Existing hierarchical techniques that decompose an image into a smooth image and high frequency components based on Gaussian filter and bilateral filter suffer from halo effects, whereas techniques based on weighted least squares extract low contrast features as details. Other techniques require multiple images and are not tolerant to noise. We use a single image to enhance sharpness based on a hierarchical framework using a modified Laplacian pyramid. In order to ensure robustness, we remove noise by using an extra level in the hierarchical framework. We use an edge-preserving nonlocal means filter and modify it to remove potential halo effects and gradient reversals. However, these effects are only reduced but not removed completely after similar modifications are made to the bilateral filter. We compare our results with existing techniques and show better decomposition and enhancement. Based on validation by human observers, we introduce a new measure to quantify sharpness quality, which allows us to automatically set parameters in order to achieve preferred sharpness enhancement. This causes blurry images to be sharpened more and sufficiently sharp images not to be sharpened. Finally, we demonstrate applications in the context of robust high dynamic range tone mapping that is better than state-of-the-art approaches and enhancement of archaeological artifacts.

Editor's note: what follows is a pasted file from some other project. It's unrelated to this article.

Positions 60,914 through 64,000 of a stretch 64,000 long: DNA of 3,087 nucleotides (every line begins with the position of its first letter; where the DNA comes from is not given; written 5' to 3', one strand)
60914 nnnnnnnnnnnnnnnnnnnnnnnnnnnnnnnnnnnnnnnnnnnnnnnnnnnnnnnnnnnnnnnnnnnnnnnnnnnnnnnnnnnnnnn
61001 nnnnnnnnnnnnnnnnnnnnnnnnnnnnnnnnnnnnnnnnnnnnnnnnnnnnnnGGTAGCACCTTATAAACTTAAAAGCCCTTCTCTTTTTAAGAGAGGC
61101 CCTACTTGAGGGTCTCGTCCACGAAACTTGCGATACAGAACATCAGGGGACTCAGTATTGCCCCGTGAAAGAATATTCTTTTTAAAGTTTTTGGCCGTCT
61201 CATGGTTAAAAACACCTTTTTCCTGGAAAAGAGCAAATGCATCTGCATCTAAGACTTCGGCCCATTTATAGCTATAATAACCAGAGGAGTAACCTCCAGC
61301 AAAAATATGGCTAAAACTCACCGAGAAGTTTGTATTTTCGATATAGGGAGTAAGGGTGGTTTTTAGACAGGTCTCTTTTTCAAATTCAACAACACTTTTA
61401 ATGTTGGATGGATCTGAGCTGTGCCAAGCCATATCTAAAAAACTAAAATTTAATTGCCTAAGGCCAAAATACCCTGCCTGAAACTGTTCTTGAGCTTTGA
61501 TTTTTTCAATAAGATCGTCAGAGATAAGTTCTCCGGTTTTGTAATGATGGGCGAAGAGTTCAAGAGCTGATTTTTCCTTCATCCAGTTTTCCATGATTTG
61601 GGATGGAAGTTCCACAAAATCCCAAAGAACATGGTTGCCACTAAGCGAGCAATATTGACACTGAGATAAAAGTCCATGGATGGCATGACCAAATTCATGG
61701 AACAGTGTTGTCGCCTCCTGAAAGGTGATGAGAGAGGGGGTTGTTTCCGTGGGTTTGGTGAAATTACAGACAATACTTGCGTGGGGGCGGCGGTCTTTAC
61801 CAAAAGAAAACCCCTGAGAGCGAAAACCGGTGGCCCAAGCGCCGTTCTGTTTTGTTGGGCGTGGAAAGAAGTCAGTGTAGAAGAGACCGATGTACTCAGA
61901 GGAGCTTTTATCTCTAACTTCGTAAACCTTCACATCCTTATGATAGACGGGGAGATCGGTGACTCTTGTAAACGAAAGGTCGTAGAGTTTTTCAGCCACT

© 2013 Optical Society of AmericaFull Article | PDF Article
Judith A. McCormick, Rachel Alter-Gartenberg, and Friedrich O. Huck
J. Opt. Soc. Am. A 6(7) 987-1005 (1989)
Andrei V. Bronnikov and Gerrit Duifhuis
Appl. Opt. 37(20) 4437-4448 (1998)
Eli Peli, Jeonghoon Kim, Yitzhak Yitzhaky, Robert B. Goldstein, and Russell L. Woods
J. Opt. Soc. Am. A 21(6) 937-950 (2004)